Author Topic: Spelling Challenge  (Read 6934 times)

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Offline Nadir

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Re: Spelling Challenge
« Reply #105 on: April 11, 2019, 05:42:11 PM »
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  • It might help to know the derivation: from Latin, 3rd person singular of the word "to hold", i.e. Tenet - he holds.

    By the way this post got thumbs up from me.

    Offline Kazimierz

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    Re: Spelling Challenge
    « Reply #106 on: April 11, 2019, 09:50:12 PM »
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  • Truly thou art tenacious ;)
    Da pacem Domine in diebus nostris
    Qui non est alius
    Qui pugnet pro nobis
    Nisi  tu Deus noster


    Offline Nadir

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    Re: Spelling Challenge
    « Reply #107 on: December 13, 2019, 01:23:32 AM »
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  • I've been a bit slack lately.

    Here's a common error:

    Anti-semetic political thought crime division in NYPD

    Think of the noun 'semite', then make it the adjective: semitic.

    Offline Nadir

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    Re: Spelling Challenge
    « Reply #108 on: December 13, 2019, 01:48:53 AM »
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  • This is from Anonymous who recommends improving skills to Anonymous.


    Quote
    Than he needs to develop the skills and / or education to earn that wage.  No one owes him noanything#, regardless if of he has no kids or a dozen.
    Someone (singular) wants a living wage? Than they he (requires singular pronoun) needs (matching verb for singular pronoun) to figure out how much they he needs to earn and then do what they he have has to do to develop the skills and knowledge to earn it.  
    It is no one else’s responsibility to take care of you...or your family.
    The confounding of then and than:
    Than is used in comparisons as a conjunction, as in "she is younger than I am," and as a preposition, "he is taller than me."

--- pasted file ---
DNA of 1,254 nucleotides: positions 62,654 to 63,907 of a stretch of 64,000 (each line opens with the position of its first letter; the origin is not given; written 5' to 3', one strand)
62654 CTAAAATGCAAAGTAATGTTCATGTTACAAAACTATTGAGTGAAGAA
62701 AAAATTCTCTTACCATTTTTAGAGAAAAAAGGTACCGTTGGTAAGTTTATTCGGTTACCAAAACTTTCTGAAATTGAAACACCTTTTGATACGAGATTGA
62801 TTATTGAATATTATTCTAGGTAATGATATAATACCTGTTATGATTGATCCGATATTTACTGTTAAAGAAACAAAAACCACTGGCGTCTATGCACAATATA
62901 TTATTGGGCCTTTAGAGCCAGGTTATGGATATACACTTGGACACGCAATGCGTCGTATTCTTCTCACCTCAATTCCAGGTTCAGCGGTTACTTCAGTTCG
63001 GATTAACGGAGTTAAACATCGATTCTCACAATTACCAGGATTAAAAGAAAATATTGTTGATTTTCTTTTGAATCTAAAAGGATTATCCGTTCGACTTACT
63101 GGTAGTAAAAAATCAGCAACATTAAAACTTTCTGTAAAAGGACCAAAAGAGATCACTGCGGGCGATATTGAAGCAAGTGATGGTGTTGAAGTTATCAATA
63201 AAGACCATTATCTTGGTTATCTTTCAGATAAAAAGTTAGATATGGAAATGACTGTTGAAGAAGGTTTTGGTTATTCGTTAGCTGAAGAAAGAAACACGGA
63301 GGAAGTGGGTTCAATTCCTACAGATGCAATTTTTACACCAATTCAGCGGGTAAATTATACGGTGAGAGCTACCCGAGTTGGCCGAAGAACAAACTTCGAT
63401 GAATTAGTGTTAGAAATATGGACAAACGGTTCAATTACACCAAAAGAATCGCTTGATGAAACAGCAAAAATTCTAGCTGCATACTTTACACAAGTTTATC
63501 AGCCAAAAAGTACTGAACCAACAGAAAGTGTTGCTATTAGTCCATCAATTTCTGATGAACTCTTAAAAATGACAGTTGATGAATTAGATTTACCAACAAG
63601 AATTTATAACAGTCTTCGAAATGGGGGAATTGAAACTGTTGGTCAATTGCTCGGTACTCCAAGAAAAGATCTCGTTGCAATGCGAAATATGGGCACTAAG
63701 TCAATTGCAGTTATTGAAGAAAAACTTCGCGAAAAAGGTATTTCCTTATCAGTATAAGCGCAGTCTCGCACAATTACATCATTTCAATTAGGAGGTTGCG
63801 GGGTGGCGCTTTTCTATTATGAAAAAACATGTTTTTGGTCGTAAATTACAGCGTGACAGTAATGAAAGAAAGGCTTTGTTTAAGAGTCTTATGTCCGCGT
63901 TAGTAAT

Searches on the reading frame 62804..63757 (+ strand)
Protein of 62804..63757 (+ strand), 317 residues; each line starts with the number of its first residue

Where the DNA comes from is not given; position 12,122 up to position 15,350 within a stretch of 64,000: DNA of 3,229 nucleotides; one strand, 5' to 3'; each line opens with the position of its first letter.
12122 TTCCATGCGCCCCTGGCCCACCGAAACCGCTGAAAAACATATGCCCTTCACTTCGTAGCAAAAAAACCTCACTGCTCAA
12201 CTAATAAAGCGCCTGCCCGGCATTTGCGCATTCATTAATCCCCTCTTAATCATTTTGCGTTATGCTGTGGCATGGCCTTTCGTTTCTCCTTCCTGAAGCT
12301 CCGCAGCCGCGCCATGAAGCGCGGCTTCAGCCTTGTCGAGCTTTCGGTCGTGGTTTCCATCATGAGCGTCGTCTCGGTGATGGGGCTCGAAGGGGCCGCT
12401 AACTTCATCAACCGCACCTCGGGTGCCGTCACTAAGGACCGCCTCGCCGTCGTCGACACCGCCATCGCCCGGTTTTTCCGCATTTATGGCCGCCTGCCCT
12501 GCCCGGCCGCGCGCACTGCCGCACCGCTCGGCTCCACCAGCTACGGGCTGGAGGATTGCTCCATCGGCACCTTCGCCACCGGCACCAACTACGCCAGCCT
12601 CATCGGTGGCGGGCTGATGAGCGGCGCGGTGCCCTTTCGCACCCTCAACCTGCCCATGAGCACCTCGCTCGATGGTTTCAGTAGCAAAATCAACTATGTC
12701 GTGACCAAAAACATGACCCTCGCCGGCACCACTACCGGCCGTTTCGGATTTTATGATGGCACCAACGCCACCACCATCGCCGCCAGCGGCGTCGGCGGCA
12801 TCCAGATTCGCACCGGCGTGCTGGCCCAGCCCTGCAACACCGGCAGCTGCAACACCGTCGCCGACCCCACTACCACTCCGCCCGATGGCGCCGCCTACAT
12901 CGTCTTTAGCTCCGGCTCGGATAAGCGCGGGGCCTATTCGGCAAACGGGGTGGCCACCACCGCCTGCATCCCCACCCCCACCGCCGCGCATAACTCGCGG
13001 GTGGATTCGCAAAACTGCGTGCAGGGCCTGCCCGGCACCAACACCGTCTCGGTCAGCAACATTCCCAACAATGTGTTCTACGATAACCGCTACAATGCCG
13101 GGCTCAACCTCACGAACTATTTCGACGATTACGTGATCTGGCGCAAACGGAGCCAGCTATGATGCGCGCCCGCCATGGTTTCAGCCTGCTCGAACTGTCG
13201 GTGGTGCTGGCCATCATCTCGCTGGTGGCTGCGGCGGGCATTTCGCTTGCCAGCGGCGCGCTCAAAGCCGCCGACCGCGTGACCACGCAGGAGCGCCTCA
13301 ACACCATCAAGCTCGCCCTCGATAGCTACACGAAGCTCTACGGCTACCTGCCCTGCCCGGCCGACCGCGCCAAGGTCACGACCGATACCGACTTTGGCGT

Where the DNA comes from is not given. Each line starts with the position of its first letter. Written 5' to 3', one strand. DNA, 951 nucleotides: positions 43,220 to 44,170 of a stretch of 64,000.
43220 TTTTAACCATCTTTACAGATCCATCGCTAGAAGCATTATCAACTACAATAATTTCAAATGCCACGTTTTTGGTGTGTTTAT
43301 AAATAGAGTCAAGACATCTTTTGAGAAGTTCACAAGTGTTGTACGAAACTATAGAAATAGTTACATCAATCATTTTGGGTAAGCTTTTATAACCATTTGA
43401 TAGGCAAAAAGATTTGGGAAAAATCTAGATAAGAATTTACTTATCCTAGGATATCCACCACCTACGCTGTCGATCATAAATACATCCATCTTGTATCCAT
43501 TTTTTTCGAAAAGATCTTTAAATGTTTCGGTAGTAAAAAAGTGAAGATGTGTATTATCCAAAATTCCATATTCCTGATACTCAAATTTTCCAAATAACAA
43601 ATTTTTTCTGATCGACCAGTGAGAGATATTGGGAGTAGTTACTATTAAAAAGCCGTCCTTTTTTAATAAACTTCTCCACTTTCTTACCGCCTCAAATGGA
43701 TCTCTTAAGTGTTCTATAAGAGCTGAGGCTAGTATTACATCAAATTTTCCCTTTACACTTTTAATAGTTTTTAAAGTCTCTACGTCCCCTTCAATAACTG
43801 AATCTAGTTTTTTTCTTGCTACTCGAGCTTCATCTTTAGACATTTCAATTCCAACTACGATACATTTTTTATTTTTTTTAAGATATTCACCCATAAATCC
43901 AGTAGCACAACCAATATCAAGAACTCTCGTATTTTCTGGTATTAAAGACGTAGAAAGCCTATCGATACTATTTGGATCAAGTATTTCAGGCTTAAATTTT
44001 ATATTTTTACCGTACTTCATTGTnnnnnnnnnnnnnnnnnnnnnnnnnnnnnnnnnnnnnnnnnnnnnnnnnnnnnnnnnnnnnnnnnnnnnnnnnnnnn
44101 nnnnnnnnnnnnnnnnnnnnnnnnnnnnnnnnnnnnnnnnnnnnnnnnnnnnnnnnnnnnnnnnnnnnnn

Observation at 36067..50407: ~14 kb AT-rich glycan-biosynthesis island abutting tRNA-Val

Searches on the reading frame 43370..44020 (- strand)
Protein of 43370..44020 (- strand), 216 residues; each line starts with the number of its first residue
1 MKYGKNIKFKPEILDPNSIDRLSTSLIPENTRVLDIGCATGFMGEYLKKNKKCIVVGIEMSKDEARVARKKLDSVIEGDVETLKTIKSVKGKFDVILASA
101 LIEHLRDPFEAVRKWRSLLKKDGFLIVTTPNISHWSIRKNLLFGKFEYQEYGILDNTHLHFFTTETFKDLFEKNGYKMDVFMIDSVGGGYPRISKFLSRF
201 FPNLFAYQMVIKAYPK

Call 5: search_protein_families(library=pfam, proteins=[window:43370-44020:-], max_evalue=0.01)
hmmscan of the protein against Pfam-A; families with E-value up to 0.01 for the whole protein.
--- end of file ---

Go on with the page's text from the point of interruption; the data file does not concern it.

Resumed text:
Then indicates time. It is used as an adverb, "I lived in Idaho then," noun, "we'll have to wait until then," and adjective, "the then governor."

    # A double negative makes for a positive.

    Offline Kazimierz

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    Re: Spelling Challenge
    « Reply #109 on: December 13, 2019, 09:03:56 AM »
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  • Doubleplusgood  ;)
    Da pacem Domine in diebus nostris
    Qui non est alius
    Qui pugnet pro nobis
    Nisi  tu Deus noster


    Offline Nadir

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    Re: Spelling Challenge
    « Reply #110 on: February 04, 2020, 02:19:56 AM »
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  • Quote
    ...pretenses from a bad shepard, versus an individual believing they were healed of terminal ailments (via a bad shepard

    shep·herd
      (shĕp′ərd)
    n.
    1. One who herds, guards, and tends sheep.
    2. One who cares for and guides a group of people, as a minister or teacher.
    3. A German shepherd.

    ...

    [Middle English shepherde, from Old English scēaphierde : scēapsheep + hierdeherdsman.]

    Offline Nadir

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    Re: Spelling Challenge
    « Reply #111 on: August 01, 2020, 04:31:40 AM »
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  • So as not to derail the "Bishup (sic) Pfeiffer's Santeria Warlock" thread I am reviving this one:

    Quote
    This forum has archived rheems reams of information about strange and occult behavior of Father's sidekick.

    https://dictionary.cambridge.org/dictionary/english/ream

    Offline Nadir

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    Re: Spelling Challenge
    « Reply #112 on: October 02, 2020, 06:58:09 PM »
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  • Quote
    "Equity" for these people simply means "Re-distribution of wealth".

    another words, they intend to STEAL what you worked for ...
    Correction:
    Quote
    "Equity" for these people simply means "Re-distribution of wealth", in other words, they intend to STEAL what you worked for ...
    By using incorrect pronunciation, we internalise what we hear. Thus develops common usage of incorrect grammar.

    Clue: “another” is singular (an-other); “words” is plural.

    “An” is an adjective (isn’t it?) while “in” is a preposition.


    Offline claudel

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    Re: Spelling Challenge
    « Reply #113 on: October 03, 2020, 03:44:19 PM »